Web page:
When Cisco celebrated the fifth anniversary of its New England Development Centre in Boxborough, Mass., last fall - a ceremony attended by Massachusetts Congresswoman Niki Tsongas and a representative from Gov. Deval Patrick's office - the company was quietly moving several jobs from there and other locations to contractors in India and elsewhere, mostly in the company's Network Management Technology Group (NMTG).
In Cisco parlance, a "limited restructuring" (LR) was underway, under the radar.
These "LRs," as Cisco sources call them, are a way for the company to cut costs by reducing workforce in small, incremental moves without having to publicly announce or disclose the actions in compliance with US Department of Labor regulations, like the Worker Adjustment and Retraining Notification Act (WARN).
These specific NMTG LRs are separate from the planned reduction of 1,500 to 2,000 positions Cisco announced during its earnings call last month, which, the company says, complied fully with WARN and other US federal labour regulations.
Enacted in 1989, WARN requires most employers with 100 or more employees to provide 60-day advance notice of plant closings and mass layoff of employees. Exemptions to WARN notifications include a plant closing or layoff that results in fewer than 50 workers losing their jobs at a single employment site; or if the number of employees losing their jobs is less than 33 percent of the employer's total workforce at a single employment site.
Cisco says it filed two WARN notifications in the past six months for actions at its San Jose headquarters and another for operations in Richardson, Texas. IBM reportedly skirted public disclosure of incremental cuts in its North America workforce that amounted to a reduction of more than 4,000 positions.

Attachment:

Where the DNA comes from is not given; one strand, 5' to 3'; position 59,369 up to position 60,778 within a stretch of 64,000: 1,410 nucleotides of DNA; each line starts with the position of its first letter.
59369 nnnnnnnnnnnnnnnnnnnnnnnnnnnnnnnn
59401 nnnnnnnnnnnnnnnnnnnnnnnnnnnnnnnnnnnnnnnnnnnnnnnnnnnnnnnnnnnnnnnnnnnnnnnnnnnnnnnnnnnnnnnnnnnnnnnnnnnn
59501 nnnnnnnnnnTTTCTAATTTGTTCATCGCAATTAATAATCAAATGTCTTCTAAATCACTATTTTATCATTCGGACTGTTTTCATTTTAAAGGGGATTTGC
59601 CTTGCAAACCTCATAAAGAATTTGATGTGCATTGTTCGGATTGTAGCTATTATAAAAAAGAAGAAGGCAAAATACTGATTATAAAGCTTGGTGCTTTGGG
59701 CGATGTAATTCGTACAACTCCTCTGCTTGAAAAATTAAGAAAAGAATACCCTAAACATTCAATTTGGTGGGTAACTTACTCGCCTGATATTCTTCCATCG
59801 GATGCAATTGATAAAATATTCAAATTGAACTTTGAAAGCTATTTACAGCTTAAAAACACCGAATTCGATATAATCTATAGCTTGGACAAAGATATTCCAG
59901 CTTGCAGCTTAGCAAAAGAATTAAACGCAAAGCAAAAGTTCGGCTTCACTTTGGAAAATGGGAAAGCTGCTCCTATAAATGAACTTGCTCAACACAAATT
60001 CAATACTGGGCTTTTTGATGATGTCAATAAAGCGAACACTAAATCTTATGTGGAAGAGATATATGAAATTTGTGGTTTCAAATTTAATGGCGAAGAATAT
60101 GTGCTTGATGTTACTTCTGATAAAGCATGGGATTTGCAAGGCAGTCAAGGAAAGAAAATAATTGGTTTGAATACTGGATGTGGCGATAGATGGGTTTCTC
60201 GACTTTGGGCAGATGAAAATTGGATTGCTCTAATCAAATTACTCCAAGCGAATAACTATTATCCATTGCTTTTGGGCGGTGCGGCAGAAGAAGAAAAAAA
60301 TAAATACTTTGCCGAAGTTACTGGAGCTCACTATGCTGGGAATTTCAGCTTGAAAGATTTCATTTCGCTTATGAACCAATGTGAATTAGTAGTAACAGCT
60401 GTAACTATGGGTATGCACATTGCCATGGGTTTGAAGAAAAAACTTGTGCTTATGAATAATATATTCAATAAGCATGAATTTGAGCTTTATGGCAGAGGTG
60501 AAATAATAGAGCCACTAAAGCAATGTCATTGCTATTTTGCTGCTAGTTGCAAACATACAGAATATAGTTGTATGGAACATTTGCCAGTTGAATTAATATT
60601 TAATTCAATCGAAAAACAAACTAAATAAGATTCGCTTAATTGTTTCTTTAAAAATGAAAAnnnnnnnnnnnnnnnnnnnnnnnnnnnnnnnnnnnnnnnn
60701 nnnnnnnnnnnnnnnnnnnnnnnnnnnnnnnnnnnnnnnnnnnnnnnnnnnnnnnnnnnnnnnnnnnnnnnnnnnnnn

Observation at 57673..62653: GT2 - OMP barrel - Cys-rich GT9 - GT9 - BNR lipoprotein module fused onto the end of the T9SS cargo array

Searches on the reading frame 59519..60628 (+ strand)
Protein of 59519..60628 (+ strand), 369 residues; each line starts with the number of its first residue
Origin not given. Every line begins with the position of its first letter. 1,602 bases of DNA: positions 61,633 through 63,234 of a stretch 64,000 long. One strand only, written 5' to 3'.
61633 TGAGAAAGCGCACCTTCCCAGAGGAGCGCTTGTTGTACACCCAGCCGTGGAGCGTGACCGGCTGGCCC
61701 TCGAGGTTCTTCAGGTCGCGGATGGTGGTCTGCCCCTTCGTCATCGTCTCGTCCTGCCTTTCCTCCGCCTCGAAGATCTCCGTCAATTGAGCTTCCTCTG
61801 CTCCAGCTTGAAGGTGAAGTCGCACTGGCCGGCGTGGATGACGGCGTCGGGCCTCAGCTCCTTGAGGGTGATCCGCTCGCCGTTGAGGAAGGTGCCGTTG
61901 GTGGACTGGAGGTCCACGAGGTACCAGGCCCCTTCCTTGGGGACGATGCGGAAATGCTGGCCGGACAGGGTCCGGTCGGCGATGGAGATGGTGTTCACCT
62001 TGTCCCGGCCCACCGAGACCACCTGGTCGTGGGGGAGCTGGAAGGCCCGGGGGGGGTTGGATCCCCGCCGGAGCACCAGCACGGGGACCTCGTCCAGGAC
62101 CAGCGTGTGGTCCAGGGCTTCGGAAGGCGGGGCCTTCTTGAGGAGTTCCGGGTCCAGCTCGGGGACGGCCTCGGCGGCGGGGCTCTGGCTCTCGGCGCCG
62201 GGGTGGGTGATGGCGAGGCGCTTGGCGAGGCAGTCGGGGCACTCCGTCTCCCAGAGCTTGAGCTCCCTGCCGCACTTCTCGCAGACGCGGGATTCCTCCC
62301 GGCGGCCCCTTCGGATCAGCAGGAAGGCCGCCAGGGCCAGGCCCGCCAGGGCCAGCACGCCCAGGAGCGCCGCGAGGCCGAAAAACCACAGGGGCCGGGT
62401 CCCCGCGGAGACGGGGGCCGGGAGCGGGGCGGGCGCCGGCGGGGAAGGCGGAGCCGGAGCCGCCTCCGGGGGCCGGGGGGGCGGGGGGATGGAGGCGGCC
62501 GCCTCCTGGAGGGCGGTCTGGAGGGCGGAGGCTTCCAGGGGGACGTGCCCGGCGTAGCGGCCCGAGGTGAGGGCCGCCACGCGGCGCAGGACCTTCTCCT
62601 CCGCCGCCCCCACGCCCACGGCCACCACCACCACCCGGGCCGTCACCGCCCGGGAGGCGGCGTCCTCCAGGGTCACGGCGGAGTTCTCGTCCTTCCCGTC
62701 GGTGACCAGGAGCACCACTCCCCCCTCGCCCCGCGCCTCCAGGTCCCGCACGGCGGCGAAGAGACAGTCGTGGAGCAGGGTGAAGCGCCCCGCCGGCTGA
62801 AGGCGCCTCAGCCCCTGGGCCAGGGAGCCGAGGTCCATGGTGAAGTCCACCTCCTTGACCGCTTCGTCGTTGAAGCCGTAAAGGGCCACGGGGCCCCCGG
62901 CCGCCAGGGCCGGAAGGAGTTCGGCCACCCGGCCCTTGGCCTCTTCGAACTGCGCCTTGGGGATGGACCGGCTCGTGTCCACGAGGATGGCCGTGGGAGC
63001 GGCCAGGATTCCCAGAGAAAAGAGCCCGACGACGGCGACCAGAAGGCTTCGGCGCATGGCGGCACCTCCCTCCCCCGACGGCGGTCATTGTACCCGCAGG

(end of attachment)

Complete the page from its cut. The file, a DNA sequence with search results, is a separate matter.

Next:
Cisco says it has been restructuring the NMTG for up to a year. Sources within Cisco say as many as 128 positions from NEDC, Research Triangle Park, NC, and Scotland were outsourced to Tech Mahindra in India during that time.
Cisco says the actual number is roughly 40 percent less.
"Cisco is constantly evaluating its business priorities, resources and overall employee alignment as part of our normal business process," the spokesman stated in an email to Network World. "The restructuring activity in our Network Management Technology Group in Nov. 2008 was part of an ongoing realignment of resources."
"The NMTG restructuring impacted less than 10 percent of the unit's workforce and was not part of the company's broader realignment and restructuring plans that were discussed on our fiscal second quarter 2009 earnings call on 4 Feb., 2009."
Sources say Cisco vanquished another 87 positions at the NEDC that were involved in IOS software regression testing, development and maintenance of the 10000 series routers, and the new ASR 9000 router. Cisco claims less than half of those positions were impacted, and that none were outsourced - the remainder were shifted to Cisco India and other company locations.
"I wonder what Cisco sees as the difference between 'outsourcing' and a reorg that sent work to Cisco India and other areas," asks one Cisco source. "Aren't they one and the same thing? The bottom line is American engineers lost their jobs which were moved to India and other places because the other areas offered cheaper labour."
Adds another Cisco source: "A whole lot of US-based jobs were lost that you are not hearing about from Cisco."